Brokered Convention – A party convention in which many delegates are pledged to favorite sons who use their blocs of votes to bargain with leading candidates who lack a majority of delegate support. — Dictionary.com
Just recently a friend and I were discussing the possibility of a Republican convention that would actually provide some drama to this year’s nomination of the GOP presidential candidate.
When I referred to a “brokered convention,” he replied: “I prefer the term ‘open convention.’ ”
Is there a difference? A “brokered convention” suggests that votes will be traded and deals will be made to ensure a candidate’s nomination. “Open convention” implies that everything is on the up-and-up in the most democratic way possible. A “contested” convention is similar to brokered, but without the “party bosses” stigma.
Regardless of the term, it will make for interesting news. It has been reported, repeatedly, that the smoke-filled rooms no longer exist where political operatives and would-be kingmakers ply their trades. However, my take is that they are still around, but without the smoke.
The Republican convention of 1860 in many ways provides the marquee example of a “brokered convention.” It took Abraham Lincoln three ballots to gain the nomination over the heavily favored William Seward and to a lesser degree, Salmon Chase.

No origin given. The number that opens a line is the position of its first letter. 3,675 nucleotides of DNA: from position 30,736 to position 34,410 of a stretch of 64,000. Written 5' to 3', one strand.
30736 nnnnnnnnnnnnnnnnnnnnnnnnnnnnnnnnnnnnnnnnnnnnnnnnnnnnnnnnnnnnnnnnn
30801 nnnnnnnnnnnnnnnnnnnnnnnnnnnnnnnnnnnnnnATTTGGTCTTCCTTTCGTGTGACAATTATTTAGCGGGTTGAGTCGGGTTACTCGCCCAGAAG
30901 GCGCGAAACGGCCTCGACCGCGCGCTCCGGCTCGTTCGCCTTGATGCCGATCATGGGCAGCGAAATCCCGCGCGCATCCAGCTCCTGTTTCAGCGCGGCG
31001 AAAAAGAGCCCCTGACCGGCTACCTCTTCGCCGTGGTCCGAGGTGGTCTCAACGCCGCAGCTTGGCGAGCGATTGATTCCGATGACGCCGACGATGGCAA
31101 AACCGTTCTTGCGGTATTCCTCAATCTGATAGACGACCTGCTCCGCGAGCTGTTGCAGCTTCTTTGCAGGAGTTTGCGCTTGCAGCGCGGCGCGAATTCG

If “brokered” means deal making, a number of historians say Lincoln, or at least his team at the Chicago convention, made promises of cabinet positions in exchange for delegate votes. The shenanigans didn’t stop there. The Lincoln operatives also printed thousands of counterfeit passes to the convention hall so that when Seward’s followers showed up they found that practically all the seats were taken.
Political tricks didn’t start with Richard Nixon.
In her Pulitzer Prize winning book, “Team of Rivals,” Doris Kearns Goodwin writes that Lincoln’s operatives worked hard to convince delegates that their state would be treated generously if Lincoln received their votes.
CNN recently aired a special on the 1860 convention and Allen Guelzo, author of several books on Lincoln, said his operatives had “worked their way into every nook, cranny and snook-filled hall they could.”
Lincoln relied on his aides to “cut deals, but he was the lead dog,” said David Plouffe, President Barack Obama’s campaign manager in 2008.
And this from Paul Begala, strategist for President Bill Clinton: “Even our greatest president . . . wasn’t above a little dirty politics.”
Which is not to say that Lincoln was a bad man. History shows us otherwise.
However, history also shows us that when it comes to politics, the more things change, the more they stay the same.
May 27, 2016